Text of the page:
Biopsychosocial factors that influence pelvic pain
We live in a complex world. Technology has allowed for immense industry growth and a faster pace of living. All wonderful progressions forward, but how do these changes affect our lives and the way we manage, experience and recover from pain, ailments and disease?
Our ‘busy bee’ western lifestyle is not always conducive to healing and if it hasn’t already been on your radar, we need to contemplate why there is a very strong uptick in our society for conditions such as chronic pain, fibromyalgia, chronic fatigue syndrome, chronic headaches, IBS…the list goes on.
Our bodies are made to heal but for us to be able to optimize healing, we need to understand the factors at play that can either inhibit or facilitate health and wellness. This is where the complex word ‘biopsychosocial’ comes in.
Yes ‘biopsychosocial’ is a mouthful so what does it even mean and how can it influence our ability to repair and restore our bodies; specifically when it comes to pelvic pain syndromes?
Firstly, we need to acknowledge that there are a myriad of symptoms and presentations when it comes to pelvic pain conditions. Some of these symptoms may include unpleasant sensations such as the feeling of urgency to urinate, burning, pressure in the bladder, abdominal pain, perineal pain, pubic pain, pain with intercourse or pain anywhere in the pelvis.
Research has shown that the presentation of any of these pelvic symptoms can be highly influenced by biological, psychological and social factors in one’s life. Let’s discuss each of these components.
This is referring to the biological factors that can affect our pain experience. Some examples of this include:
-Excessive mechanical pressure on tissues
-The way our central nervous system responds to harmful or potentially harmful stimuli
In a western culture society, we are very familiar with how these biological factors could potentially increase pain and how a western biomedical model of care can help ‘fix’ symptoms (eg. medication, surgery, manual treatment). At times, we put too much emphasis on treating these aspects and may even ignore the relevance of the following two factors.
Psychological factors can affect our pain experience. Some examples of this would be:
-What we belief (such as ‘sex is good/bad’)
-Our thoughts (such as ‘I hate/love….’)
-How we feel at that moment (sad/angry/excited)
-Our understanding of pain (eg. do you know why you are in pain)
It is very important to note that when we are talking about psychological factors, that we do not interpret this as ‘it is all in my head’. Our ability to change our way of thinking, what we believe and how we feel, give us the power to be able to alter our pain experience.
Our brain is a very structural part of our central nervous system and is responsive to learning and retraining. Our brains are ‘plastic’ meaning that even in adulthood, the brain is still highly adaptable and able to rewire the way we think, what we feel and how we do things. The psychological realm is just as real and relevant as the biological realm and in some cases can be the leading driver of pain. So, we cannot continue to ignore its importance.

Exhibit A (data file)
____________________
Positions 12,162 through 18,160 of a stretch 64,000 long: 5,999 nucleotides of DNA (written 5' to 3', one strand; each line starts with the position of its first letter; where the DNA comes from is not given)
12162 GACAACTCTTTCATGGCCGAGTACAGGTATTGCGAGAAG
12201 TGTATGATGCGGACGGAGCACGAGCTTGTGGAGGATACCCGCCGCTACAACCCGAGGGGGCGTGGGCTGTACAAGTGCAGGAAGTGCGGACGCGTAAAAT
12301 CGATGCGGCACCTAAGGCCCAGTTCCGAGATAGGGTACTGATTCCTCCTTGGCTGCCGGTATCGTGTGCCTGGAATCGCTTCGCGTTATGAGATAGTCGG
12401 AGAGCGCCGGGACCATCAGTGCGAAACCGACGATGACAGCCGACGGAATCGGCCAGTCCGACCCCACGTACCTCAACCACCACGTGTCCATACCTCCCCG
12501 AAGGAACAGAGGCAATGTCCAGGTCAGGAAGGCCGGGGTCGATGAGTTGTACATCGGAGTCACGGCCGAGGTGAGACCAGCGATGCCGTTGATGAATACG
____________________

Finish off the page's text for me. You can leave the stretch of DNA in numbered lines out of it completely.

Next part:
Lastly, social factors can impact the pain we feel. This includes:
-Our (healthy/unhealthy) relationships with family, friends and colleagues
-Our satisfaction/stress within our work/home life
-Our (positive or negative) experiences with the healthcare system
-Societal and cultural expectations (‘busy is better’ rather than ‘balance instead of burnout’)
It is normal to experience stresses in our relationships and at work, but unhealthy chronic exposure to high levels of stress can influence how we feel physically. (Read more about how stress influences pain)
As you can see, when it comes to chronic pelvic pain syndromes (as well as with other chronic conditions mentioned above), it is not enough to only consider biological mechanisms at play. Without considering the other components that can contribute to one’s pain experience, our outcomes of treatment may not be as successful.
These biopsychosocial factors overlap, and the unique combination of their presentation in our life will affect the symptoms that we experience. When we are able to identify what contributes to an increase or decrease in pain, we can implement very specific strategies to alter our symptom experience. Looking at chronic pelvic pain syndromes with a more holistic biopsychosocial lens allows us to have better control over recovery and healing.
Should you need help in addressing any of these factors as it pertains to your pelvic pain symptoms, contact one of our pelvic floor physiotherapist’s today and begin your journey to better health and wellness.
Moseley GL & Butler DS (2017) The Explain Pain Supercharged. Noigroup Publications: Adelaide.
Vandyken, C & Hilton, S. Physical Therapy in the Treatment of Central Pain Mechanisms for Female Sexual Pain. Sex Med Rev 2017;5:20-30.
Hilton, S & Vandyken, C. The Puzzle of Pelvic Pain – A Rehabilitation Framework for Balancing Tissue Dysfunction and Central Sensitization, I: Pain Physiology and Evaluation for the Physical Therapist. Journal of Women’s Health Physical Therapy. September/December 2011, Volume 35, Number 3.
Angelique Montano-Bresolin is a graduate of the University of Toronto Physical Therapy program and has been practicing as a Registered Physiotherapist for over 20 years with a specialty practice in pelvic health. Her extensive post-graduate training has included courses to assess and treat all genders and ages with concerns such as: incontinence, abdomino-pelvic pain and sexual pain in many populations including: pre and postnatal, post-surgical, post-menopausal and post-cancer. In 2012, she founded Proactive Pelvic Health Centre in Toronto, Ontario.